Front Page

Previous Story

Next Story

NIH Record

Retirees

NIDCD Director Snow Feted at Retirement

By Cheryl D. Fells

Dr. James B. Snow, Jr., the first director of the National Institute on Deafness and Other Communication Disorders, said at his recent farewell reception, "I am most proud of the development of an outstanding staff of the institute who are meeting the expectations of the scientific community in all mission areas of the NIDCD."

Appointed as director in February 1990, he guided the institute through its formative years and brought research in human communication to the threshold of the new century. Snow said, "I believe that some of my greatest accomplishments were encouraging a strong effort in the molecular genetics of hearing impairment in the intramural and extramural programs, as well as the progress made in developing vaccines against otitis media." He also established support for nationwide clinical trial cooperative groups, and led increased collaboration among federal agencies that have responsibilities in human communication.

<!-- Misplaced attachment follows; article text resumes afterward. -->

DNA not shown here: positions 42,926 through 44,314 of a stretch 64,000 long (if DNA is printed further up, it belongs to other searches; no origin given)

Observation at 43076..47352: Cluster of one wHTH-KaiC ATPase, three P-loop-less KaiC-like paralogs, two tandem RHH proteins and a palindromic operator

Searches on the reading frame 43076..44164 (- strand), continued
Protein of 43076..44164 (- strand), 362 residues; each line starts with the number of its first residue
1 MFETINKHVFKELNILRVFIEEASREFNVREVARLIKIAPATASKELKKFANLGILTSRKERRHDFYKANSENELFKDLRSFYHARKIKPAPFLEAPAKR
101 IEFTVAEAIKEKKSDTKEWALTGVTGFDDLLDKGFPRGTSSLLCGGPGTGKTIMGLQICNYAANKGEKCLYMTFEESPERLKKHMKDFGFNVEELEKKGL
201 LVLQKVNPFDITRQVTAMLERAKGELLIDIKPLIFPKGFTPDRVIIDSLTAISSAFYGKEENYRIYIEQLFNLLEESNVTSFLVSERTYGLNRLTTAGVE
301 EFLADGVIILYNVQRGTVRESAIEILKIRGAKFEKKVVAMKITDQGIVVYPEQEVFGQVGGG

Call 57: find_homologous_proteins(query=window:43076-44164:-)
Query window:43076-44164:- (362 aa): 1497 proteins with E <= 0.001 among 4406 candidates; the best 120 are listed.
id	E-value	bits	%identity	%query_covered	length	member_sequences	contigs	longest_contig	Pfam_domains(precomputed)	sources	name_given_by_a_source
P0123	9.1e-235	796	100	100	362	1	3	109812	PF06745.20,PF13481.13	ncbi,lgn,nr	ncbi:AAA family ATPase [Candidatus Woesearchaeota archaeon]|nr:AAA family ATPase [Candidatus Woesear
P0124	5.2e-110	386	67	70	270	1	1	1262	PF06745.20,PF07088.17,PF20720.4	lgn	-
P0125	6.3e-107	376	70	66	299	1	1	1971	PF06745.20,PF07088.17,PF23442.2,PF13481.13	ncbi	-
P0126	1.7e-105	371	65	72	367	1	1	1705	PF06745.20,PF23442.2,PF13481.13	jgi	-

NIDCD Budget Officer Pat Sparks shares a photo album that was created for Snow. He was also honored by members of NIH's Management Cadre program, which he helped found.

NIH director Dr. Harold Varmus congratulates Dr. and Mrs. Snow at recent retirement send-off.

Prior to his tenure at NIDCD, Snow taught medical students and resident physicians and carried out research. His practice has dealt with the clinical problems of hearing impairment, dizziness, loss of the senses of smell and taste and the disorders of voice, speech and language.

In addition to the send-off given him by colleagues, Snow was recognized by several organization directors including NASA, the Department of Veteran's Affairs and the Alexander Graham Bell Association. In separate ceremonies, Snow was honored by the American Academy of Otolaryngology-Head and Neck Surgery, Self Help for Hard of Hearing People, and the National Council of Communicative Disorders for his service to 46 million people who have communication challenges.

Many colleagues, staff members and friends thanked Snow for his knowledge, leadership and careful stewardship of federal resources in his effort to improve the quality of life for Americans challenged with disorders of human communication.

As to his plans for retirement, Snow said, "I plan to pursue leisure activities and long-held intellectual interests in addition to biomedical science for which I have not had much time. Also, I plan to spend more time with family and friends."

Snow and his wife Sallie will reside in Easton, Md.


Up to Top